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Honesty

| 2019-09-05 | Hits:
(Chinese Social Sciences Today)
 
When used as a noun, this character refers to honesty or integrity. When used as a verb, it means to “trust” or “believe.”
 
 

 

民无信不立 
mín wú xìn bú lì 
Min refers to people and xin means “trust.” Both wu and bu has a meaning of “not.” Li literally means “stand.”
 
This term originated from the Confucian classic, The Analects. When Zigong (one of the students of Confucius) asks about government, the Master (Confucius) says, “[A qualified government should equip its country with] Sufficient food, sufficient weapons, and the confidence of the common people.” Zigong said, “Suppose you had no choice but to dispense with one of these three, which would you forgo?” The Master said, “Weapons.” Zigong said, “Suppose you were forced to dispense with one of the two that were left, which would you forgo?” The Master said, “Food. Death has always been the lot of all men; but a people that no longer trusts its rulers is lost indeed.” Honesty has long been valued in Confucianism and other traditional philosophies in China. It is believed that a person or a country without honesty will find it hard to survive.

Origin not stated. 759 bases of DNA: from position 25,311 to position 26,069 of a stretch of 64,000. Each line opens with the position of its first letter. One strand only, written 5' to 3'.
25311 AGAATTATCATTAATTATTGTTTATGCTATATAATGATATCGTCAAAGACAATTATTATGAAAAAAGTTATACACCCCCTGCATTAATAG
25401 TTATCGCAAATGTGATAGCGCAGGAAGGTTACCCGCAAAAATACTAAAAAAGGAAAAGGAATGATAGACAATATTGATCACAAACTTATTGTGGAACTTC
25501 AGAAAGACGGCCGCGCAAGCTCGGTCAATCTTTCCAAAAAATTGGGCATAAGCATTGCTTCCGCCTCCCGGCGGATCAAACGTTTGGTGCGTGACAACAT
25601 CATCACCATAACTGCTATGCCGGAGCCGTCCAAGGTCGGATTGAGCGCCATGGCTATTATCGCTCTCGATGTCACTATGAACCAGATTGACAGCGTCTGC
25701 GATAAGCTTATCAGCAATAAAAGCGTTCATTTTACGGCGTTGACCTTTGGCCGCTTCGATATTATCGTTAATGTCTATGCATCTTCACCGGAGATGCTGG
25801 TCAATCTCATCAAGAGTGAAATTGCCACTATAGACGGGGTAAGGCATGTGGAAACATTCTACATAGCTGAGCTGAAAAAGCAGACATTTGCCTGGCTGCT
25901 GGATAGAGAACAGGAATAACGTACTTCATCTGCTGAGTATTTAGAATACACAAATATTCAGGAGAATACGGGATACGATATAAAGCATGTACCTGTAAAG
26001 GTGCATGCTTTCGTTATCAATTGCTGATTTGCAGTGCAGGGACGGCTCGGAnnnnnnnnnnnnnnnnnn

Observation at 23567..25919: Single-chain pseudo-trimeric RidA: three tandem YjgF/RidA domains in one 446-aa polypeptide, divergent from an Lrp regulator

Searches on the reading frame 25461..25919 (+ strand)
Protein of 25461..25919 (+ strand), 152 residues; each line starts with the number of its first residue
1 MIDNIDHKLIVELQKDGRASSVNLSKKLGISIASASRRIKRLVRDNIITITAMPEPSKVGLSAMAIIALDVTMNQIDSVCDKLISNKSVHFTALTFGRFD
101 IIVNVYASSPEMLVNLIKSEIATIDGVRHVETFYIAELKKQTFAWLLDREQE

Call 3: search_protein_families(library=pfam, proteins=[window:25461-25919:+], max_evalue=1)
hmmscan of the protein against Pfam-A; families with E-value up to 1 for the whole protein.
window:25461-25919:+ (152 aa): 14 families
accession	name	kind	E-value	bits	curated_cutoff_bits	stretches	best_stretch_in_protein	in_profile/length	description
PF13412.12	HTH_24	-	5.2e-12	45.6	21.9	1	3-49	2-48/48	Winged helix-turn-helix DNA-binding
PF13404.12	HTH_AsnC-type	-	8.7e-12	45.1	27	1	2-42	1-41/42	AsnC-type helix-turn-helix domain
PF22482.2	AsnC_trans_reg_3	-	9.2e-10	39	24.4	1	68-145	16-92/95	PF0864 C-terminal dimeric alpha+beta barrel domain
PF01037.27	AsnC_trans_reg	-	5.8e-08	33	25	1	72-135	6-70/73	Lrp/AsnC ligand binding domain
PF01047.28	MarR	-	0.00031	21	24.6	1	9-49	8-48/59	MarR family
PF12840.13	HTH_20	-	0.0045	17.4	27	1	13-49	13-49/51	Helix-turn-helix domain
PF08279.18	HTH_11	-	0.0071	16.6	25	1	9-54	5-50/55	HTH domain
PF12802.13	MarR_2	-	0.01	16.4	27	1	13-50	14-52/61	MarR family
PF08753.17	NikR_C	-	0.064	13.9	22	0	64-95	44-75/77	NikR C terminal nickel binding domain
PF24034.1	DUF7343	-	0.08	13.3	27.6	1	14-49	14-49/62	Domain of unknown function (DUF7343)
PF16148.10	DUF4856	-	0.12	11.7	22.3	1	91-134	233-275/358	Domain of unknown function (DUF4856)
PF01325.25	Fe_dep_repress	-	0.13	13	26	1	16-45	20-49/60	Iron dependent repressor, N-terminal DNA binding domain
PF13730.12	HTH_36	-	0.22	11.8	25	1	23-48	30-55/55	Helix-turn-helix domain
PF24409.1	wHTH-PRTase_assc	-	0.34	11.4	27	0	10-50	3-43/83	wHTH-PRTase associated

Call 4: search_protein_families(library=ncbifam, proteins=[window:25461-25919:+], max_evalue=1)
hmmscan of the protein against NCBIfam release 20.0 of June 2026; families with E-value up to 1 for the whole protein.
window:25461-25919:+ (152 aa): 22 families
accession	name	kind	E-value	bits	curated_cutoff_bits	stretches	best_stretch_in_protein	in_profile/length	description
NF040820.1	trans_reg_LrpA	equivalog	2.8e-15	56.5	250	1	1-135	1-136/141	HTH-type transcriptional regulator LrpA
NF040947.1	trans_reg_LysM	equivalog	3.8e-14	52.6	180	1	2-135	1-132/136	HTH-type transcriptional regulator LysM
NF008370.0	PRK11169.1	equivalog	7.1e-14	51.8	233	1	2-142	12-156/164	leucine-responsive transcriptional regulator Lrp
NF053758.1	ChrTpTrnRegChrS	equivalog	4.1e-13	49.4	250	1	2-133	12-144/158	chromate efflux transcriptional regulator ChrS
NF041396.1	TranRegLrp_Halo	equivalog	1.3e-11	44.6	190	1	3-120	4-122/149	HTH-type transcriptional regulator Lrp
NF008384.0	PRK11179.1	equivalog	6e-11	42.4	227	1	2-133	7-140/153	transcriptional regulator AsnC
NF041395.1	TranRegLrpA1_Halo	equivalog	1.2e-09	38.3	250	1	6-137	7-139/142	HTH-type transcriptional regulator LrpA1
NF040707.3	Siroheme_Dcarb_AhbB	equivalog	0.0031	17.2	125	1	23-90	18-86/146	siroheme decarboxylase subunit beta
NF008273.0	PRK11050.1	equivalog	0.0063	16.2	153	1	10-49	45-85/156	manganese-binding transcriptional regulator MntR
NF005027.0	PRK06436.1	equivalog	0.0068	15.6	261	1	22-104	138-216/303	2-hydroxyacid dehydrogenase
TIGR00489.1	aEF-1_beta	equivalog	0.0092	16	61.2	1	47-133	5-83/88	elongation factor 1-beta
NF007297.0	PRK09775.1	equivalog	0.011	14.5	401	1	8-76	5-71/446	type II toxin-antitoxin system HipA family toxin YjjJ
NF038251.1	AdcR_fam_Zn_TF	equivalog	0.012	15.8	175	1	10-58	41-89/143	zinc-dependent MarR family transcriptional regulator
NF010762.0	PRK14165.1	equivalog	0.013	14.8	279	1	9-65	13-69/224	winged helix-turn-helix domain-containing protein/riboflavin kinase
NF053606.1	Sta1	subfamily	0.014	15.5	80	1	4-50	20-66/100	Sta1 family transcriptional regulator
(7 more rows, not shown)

立木取信 
lì mù qǔ xìn 
Li means “to set up” and mu refers to wood. Qu means “to obtain” or “to earn” and xin refers to trust. 
 
This term is derived from a story about Shang Yang, a famous statesman whose successful reorganization of the state of Qin paved the way for the eventual unification of the Chinese empire by the Qin Dynasty. According to Records of the Historian, Shang was assigned the task of promulgating the reforms in the Qin kingdom. Fearing that the people would disregard the authorities and the reforms, Shang set up a wooden pillar thirty feet high at the south gate of the market and offered a reward of a few gold pieces to anyone who would move it to the north gate. The people were skeptical and no one dared move it. Then a reward of fifty gold pieces was offered. A man moved the pillar and received the reward, proving that the authorities meant what they said. After that, the new decrees were issued. This story indicates the traditional belief that credibility is crucial to the governance of a country. 
 
edited by REN GUANHONG